Ghana: A Few Frames

Mid-June, I had finished all of my projects and classes; grades were assigned, logged, and submitted; house was packed and I was ready to go home. For a few days before my departure from the African continent (at least for a few months), my housemate Annie and I decided to take a brief sojourn to the Western swath of the continent: Ghana. We found a direct flight from Kigali to Accra, booked a few hotels, and jetted off for five days to experience the Gold Coast: Ghana, the first African country to win independence from their colonial overlords. With plans of more posts to come, here are a few frames of a few days spent up and down Ghana’s Atlantic coast.


Cape Coast Castle, a few hours West of Accra on a coastal road, was constructed by the Swedish (begin in the seventeeth century) and British. During the British slave trading years, even after the slave trade was abolished in the colonies, slaves stayed here for 3 weeks to three months during the centuries of the Trans-Atlantic Slave Trade, forced into prison-cell dungeons with little light, air, or food: the cruel beginning of a live to be spent in slavery. President Obama and First Lady Michelle Obama visited in 2009 as Michelle has been able to trace her family history back to the region. 


The Cape Coast Castle courtyard from above: a line of cannons to protect the fort (and it’s slave-trading interests) from competing European powers.


Elmina Castle, built by the Portuguese before Columbus sailed for the new world. Originally titled Castelo de São Jorge da Mina. “Elmina,” the name of the city, is the local pronunciation of the word “el mina,” Portuguese for the mine: the Gold Coast received its name from the rich gold deposits that bloated the coffers of European powers including Portugal, Holland, Sweden, Denmark, and, of course, Great Britain. 


The Door of No Return: not even tall enough for me to enter without ducking my head. This opening in the stone was the last station a slave would pass before being packed onto a ship and sent to the colonies in the New World. This would be their last glimpse of their lands. The exit was made intentionally small to control the flow of slaves out of the castle and allow the slavers to count each one.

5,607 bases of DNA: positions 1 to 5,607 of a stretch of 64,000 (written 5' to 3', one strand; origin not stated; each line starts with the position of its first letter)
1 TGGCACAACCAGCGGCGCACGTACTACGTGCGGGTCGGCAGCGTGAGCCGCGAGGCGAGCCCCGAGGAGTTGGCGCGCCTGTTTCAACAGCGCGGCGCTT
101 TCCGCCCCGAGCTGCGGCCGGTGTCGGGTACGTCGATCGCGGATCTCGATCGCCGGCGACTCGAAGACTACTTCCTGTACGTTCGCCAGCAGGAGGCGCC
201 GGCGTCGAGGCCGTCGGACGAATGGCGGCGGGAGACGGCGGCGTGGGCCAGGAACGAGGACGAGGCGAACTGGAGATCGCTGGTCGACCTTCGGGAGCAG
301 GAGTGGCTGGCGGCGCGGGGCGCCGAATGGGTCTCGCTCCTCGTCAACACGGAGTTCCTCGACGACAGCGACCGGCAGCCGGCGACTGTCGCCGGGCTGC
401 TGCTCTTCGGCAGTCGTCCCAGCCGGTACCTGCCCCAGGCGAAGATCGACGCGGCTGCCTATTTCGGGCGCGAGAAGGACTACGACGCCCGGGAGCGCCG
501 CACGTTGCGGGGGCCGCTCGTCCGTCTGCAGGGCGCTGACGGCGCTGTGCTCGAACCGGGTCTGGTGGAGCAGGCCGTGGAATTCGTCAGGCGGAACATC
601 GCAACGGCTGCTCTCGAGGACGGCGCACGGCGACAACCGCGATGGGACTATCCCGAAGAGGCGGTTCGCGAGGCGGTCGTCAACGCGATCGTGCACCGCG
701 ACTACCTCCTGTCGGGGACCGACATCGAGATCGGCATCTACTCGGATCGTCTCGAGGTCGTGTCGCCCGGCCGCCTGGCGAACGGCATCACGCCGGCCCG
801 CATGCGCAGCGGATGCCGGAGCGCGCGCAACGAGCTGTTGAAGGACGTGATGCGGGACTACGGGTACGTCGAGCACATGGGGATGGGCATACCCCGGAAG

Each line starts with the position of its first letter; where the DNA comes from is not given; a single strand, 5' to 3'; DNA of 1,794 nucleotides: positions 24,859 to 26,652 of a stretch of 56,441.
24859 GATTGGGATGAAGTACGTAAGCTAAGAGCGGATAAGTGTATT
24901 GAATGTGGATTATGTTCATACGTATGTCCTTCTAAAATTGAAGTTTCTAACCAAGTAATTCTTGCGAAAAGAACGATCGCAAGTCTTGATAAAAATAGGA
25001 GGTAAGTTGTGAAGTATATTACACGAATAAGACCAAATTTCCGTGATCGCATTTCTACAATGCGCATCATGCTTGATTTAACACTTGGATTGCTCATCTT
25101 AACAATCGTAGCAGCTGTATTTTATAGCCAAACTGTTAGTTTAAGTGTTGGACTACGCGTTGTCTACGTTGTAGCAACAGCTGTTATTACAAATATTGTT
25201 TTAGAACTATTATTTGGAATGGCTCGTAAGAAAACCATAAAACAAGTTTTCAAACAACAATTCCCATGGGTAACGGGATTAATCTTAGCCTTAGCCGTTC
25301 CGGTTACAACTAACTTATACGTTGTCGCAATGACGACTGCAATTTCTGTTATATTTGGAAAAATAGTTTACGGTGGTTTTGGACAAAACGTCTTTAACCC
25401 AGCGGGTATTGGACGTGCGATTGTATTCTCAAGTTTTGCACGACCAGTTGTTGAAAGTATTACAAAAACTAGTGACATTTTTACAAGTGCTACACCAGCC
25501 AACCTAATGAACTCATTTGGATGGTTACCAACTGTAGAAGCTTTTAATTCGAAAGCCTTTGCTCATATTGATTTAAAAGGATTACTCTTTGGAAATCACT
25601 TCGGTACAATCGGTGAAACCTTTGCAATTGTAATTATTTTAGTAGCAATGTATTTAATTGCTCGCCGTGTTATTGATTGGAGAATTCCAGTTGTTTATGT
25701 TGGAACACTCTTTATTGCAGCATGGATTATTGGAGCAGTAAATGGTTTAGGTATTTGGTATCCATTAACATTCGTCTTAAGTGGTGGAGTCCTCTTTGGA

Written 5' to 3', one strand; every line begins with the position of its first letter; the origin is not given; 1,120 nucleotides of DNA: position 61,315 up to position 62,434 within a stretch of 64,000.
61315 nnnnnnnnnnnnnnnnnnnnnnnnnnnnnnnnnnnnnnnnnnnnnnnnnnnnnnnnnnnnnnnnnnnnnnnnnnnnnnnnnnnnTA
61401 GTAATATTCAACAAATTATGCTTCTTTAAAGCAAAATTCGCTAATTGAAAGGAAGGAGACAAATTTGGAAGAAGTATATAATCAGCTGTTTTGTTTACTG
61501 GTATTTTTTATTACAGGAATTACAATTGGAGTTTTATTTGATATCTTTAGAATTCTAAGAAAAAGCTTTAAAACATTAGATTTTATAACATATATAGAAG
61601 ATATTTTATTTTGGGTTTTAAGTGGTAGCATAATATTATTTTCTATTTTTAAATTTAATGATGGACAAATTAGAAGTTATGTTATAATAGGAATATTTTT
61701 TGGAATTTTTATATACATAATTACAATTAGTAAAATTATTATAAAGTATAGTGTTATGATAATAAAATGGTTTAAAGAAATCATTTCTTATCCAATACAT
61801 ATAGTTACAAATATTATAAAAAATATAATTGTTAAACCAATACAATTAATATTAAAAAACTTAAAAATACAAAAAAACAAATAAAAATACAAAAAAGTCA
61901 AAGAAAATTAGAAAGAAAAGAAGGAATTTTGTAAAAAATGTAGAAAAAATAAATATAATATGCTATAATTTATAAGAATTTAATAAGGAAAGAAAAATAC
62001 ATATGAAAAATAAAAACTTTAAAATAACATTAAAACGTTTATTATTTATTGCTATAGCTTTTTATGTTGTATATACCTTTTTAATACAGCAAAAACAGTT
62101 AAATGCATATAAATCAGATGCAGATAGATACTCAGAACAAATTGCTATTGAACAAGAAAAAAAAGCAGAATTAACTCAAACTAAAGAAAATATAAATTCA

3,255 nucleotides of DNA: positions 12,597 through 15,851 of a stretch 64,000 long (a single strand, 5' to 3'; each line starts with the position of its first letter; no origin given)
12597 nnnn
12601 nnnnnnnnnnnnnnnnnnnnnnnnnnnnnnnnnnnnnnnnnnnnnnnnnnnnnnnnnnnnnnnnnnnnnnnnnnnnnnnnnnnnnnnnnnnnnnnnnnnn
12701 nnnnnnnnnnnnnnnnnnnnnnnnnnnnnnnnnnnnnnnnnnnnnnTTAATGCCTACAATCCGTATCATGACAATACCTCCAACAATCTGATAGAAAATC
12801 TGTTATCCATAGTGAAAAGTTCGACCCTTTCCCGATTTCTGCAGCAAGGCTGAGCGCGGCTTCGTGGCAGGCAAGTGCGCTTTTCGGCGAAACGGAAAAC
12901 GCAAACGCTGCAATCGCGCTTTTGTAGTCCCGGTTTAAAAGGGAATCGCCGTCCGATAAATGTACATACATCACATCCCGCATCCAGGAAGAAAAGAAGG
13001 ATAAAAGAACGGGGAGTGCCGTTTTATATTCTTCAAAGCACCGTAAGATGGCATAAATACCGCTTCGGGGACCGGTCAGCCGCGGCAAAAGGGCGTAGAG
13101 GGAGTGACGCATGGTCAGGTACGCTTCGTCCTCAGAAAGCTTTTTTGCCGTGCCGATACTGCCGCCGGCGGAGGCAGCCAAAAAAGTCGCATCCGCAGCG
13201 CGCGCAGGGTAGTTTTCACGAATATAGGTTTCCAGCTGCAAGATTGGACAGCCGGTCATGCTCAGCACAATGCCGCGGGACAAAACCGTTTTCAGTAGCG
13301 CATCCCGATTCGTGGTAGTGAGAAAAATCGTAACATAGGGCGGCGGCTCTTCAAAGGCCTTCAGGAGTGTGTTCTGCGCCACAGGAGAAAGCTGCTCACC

We were fortunate to be able to witness a performance art piece staged at Elmina Castle during our stay in the area. A group of volunteer artists recreated twelve hours in the life of a slave imprisoned in the castle, dressed in the scant clothes afforded to captured Africans. They spent a cold night on the stone dungeon floors without access to food, toilets, or the needed mosquito nets and bug spray that protect us from malaria and mosquito bites. Here, they line up with candles before entering the dungeon. 


In the dungeon, clutching the bars, the scrapping of chains on lime-covered stone. It’s as if we were transported back three hundred years: an African, dressed in rags and imprisoned against his will. Me, white and of European descent, free to observe his captivity and exploitation. It was powerful reminder to me, personally, of the privilege that I enjoy, my citizenship as an American. 


In Accra: colonial legacy in architecture. After the end of the slave trade and later freedom of slaves throughout the colonies, the British remained in the region, claiming the region as the Gold Coast colony. Ghana is significant as it was the first colony to gain independence from the ruling colonial power, which came for the nation in 1957.


Ghana’s leader in the transition years and after independence was Kwame Nkrumah. We visited his mausoleum and museum, near the seaside in Accra. Statues of horn-blowers announce the presence of the leader.  


Statue of Nkrumah with the mausoleum in the background.


Black Star Gate in Accra, built in honor of the 1957 independence and founding of Ghana. The Black Star, found on the flag, is the national symbol 


Kente weaving: fabric that is made of strips that are handwoven and joined together. Each pattern and color choice has meaning and tells a story. This piece is found at the National Museum in Accra.


Kente weaving in progress: one strip on the loom


Accra’s architecture is a spattering of colonial British, mid-century modern and today’s Chinese-built glass/cement monsters. Here is a gorgeous angle of the National Theatre in Accra. 


#TheAfricaTheMediaNeverShowsYou – Jamestown lighthouse in the Jamestown fishing village, southwest Accra


Kakum National Forrest, a few hours west from Accra: a lush jungle with a walkway that takes you through the canopy. 


Annie and I on the canopy walkway, Kakum National Forrest


Annie and a massive onyina tree, probably thirty feet WIDE: behind her is the trunk of the tree

Ghana: A Few Details 

Travel in Africa is often a challenge in the planning stages- guidebooks go out of date quickly and few sites have websites that give prices. Thus, here are a few details from our 30 June-5 July 2015 trip for anyone interested in Gold Coast exploration:

Accra Museums and Sites: We went to the National Museum (40 GH₵), Kwame Nkrumah Mausoleum and Memorial Park (10GH₵), and National Museum of Science and Technology (first two floors were free for an art exhibition).

Castles: Cape Coast Castle (40 GH₵) and Elmina (St. George) Castle (40 GH₵)

Transport: A bus from Accra (Kaneshie Bus Terminal) to Cape Coast (14-15 GH₵ each way), exclusive taxi from Cape Coast to Elmina (20 GH₵), shared taxi from Elmina to Cape Coast (3 GH₵).

Kakum National Forrest: Park entrance (2 GH₵), canopy walkway tour (40 GH₵), nature hike (40 GH₵)


Happy adventuring!